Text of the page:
Classic Food Debate: Mayonnaise or Miracle Whip6:03:00 PM
First a disclaimer: I generally do not like any weirdly colloidal substance on my sandwich. I'm firmly rooted in the Mustard-or-Bust c...
First a disclaimer: I generally do not like any weirdly colloidal substance on my sandwich. I'm firmly rooted in the Mustard-or-Bust camp. That being said, certain summer salads just don't work with Gulden's or Boar's Head White Wine Horseradish mustard. So, decisions have to be made in the whole colloidal white jiggly condiment category: mayonnaise or Miracle Whip.
I must admit, for years I was operating under the assumption that Miracle Whip was the Sweet & Low of the Mayo world -- a chemical knock off. However, a wrench got tossed into the works once I realized it wasn't a knock off, just a different style and a different process.
So I decided to make some cole slaw to go with the buffalo hot dogs in my fridge, and I'm once again standing in the supermarket wondering which one to go to. There are so many new offerings -- dressings specifically made for cole slaw, mayo made with olive oil, mayo with added omega 3 fatty acids. But I like to build the flavor, not have it built for me -- so I did a side-by-side comparison of Hellman's Mayo and Miracle Whip, and I was kinda shocked by the results: Hellman's had almost the same number of chemical names in it (Soybean oil, whole eggs, vinegar, water, egg yolks, salt, sugar, lemon juice, natural flavors, calcium disodium EDTA) than the Miracle Whip (water, soybean oil, vinegar, sugar, modified cornstarch, eggs, (contains less than 2% salt, mustard flour, paprika, spice, natural flavor, potassium sorbate, enzyme modified egg yolk, dried garlic)) but just in a different order.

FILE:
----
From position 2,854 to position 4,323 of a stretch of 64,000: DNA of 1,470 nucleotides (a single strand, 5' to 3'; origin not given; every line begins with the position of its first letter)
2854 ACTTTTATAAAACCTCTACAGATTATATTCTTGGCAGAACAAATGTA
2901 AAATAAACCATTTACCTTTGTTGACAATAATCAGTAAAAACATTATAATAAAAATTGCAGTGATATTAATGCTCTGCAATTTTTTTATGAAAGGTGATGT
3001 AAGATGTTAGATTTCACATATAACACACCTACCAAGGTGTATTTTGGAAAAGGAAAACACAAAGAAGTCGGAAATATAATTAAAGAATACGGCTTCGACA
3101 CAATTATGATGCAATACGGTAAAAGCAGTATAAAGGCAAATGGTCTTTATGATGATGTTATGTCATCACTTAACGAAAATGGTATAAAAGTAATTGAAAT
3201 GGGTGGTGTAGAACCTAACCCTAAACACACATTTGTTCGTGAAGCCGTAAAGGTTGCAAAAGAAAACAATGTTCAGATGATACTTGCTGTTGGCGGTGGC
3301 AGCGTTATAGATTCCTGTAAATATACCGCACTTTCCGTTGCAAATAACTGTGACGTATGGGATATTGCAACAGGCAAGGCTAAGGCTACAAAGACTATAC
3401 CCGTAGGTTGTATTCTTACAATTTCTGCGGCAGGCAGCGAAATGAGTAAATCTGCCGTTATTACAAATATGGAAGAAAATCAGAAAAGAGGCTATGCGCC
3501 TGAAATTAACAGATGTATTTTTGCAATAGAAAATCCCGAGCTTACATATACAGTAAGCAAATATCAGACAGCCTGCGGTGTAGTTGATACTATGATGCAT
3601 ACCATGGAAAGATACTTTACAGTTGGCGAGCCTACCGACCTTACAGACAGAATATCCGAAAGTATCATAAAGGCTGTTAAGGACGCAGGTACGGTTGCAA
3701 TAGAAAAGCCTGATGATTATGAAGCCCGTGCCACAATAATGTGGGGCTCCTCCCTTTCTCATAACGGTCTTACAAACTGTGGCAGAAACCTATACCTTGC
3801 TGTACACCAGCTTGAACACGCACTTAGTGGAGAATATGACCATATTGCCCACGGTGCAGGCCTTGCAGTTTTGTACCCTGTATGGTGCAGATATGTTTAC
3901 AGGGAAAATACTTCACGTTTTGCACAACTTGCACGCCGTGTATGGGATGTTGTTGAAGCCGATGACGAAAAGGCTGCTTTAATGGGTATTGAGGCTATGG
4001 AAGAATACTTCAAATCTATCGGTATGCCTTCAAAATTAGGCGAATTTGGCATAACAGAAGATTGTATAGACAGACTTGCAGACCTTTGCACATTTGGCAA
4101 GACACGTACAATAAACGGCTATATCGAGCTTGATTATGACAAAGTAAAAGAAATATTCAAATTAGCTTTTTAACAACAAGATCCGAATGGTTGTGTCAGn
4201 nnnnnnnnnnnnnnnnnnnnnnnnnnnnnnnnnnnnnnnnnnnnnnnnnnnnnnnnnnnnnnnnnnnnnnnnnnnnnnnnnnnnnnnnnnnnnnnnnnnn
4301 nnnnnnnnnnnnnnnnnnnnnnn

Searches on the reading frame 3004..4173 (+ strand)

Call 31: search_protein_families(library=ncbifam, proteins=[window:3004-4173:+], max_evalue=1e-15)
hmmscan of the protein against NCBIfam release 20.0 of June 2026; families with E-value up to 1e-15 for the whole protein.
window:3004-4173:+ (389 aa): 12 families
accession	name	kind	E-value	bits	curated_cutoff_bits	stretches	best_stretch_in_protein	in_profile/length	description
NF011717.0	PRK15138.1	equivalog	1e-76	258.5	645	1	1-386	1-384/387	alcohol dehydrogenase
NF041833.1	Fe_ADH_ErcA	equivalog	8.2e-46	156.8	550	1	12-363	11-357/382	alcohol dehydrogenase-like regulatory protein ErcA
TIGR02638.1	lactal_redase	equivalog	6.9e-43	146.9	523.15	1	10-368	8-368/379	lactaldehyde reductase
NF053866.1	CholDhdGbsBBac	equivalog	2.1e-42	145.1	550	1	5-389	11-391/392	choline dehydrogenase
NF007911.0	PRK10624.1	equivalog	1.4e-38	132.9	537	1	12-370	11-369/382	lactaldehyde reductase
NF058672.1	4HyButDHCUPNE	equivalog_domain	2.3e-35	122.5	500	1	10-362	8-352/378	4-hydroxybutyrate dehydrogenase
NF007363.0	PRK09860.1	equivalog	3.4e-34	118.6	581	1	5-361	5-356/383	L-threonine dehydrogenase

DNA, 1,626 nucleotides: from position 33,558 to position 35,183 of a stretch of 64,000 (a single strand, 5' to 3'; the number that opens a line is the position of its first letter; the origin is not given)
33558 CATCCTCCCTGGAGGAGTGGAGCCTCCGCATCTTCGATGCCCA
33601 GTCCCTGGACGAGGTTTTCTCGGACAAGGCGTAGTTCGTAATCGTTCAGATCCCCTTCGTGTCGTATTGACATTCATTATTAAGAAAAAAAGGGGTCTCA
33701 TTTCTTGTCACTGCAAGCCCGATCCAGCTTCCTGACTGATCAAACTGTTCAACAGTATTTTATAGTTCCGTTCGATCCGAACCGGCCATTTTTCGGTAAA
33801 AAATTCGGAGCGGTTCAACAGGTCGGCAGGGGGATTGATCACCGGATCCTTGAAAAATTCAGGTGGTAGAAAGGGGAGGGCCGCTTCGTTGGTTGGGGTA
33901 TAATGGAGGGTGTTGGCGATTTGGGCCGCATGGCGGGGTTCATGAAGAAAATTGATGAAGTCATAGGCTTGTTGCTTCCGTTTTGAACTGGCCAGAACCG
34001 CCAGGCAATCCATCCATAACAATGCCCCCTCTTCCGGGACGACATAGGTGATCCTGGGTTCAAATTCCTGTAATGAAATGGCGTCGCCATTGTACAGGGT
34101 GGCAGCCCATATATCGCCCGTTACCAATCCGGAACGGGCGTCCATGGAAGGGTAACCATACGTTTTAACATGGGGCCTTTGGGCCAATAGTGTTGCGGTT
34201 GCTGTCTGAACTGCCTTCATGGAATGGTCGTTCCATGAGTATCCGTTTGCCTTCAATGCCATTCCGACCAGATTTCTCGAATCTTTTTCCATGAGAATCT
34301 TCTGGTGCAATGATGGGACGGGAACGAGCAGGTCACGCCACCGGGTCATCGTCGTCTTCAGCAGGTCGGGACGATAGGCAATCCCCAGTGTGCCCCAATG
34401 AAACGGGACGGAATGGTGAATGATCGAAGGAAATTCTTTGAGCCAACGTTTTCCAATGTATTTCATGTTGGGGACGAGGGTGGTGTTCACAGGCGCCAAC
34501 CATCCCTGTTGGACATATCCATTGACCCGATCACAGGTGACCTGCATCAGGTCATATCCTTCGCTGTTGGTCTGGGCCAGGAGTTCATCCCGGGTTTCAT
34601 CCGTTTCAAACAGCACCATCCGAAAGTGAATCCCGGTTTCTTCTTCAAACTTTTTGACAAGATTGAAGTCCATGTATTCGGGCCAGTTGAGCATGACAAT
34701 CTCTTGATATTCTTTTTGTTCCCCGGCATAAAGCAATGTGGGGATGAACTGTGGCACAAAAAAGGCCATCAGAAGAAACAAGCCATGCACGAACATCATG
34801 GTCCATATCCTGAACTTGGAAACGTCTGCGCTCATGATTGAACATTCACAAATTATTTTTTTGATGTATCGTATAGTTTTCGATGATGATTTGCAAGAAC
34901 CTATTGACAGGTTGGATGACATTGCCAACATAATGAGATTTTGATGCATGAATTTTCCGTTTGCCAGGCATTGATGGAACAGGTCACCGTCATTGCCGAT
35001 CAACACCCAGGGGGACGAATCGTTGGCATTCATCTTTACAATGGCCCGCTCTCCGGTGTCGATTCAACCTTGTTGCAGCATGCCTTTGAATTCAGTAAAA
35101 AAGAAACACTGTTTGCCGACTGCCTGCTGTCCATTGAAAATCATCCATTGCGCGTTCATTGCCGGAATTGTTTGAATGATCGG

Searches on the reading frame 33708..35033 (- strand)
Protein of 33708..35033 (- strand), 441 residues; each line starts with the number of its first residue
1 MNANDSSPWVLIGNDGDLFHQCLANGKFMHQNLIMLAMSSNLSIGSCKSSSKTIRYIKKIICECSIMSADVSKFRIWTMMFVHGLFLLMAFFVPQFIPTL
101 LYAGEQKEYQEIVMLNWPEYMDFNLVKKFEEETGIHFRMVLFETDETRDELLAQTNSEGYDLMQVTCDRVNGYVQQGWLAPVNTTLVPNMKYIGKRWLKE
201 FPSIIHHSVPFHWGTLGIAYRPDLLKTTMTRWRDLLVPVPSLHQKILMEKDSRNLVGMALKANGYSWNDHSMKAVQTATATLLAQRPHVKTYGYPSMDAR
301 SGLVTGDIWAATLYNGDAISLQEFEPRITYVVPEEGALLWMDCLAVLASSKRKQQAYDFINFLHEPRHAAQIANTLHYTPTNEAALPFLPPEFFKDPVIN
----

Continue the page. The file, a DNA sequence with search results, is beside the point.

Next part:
What it came down to was really a difference in taste (de gustibus non est disputandum). I knew I'd be tarting it up either way, so I looked at the nutrition labels. Hellman's clearly lost that battle to Miracle Whip in terms of calories and fat (MW has more sugar/salt, but I'd need to add salt and perhaps sugar to the slaw, and it was negligible). But still -- a little bit of label reading yields amazing results.
Robby's Cole Slaw:
2 cups shredded cabbage (I use red cabbage)
1 cup shredded radish
1 cup shredded carrot
1/4 cup Miracle Whip
1/8 cup Champagne Vinegar (apple cider or white wine will also work)
Salt & Pepper to taste
Depending on the vinegar, you might need to add up to a teaspoon of sugar, but try to leave it out if possible.
Mix all of it together. Chill. Eat.
I divide it into small tupperware containers (4 usually, sometimes 5) to bring to work.
I've also been known to use the slaw as a topper to garden burgers. Sometimes if I'm feeling frisky, I'll add a diced hard boiled egg into the fray.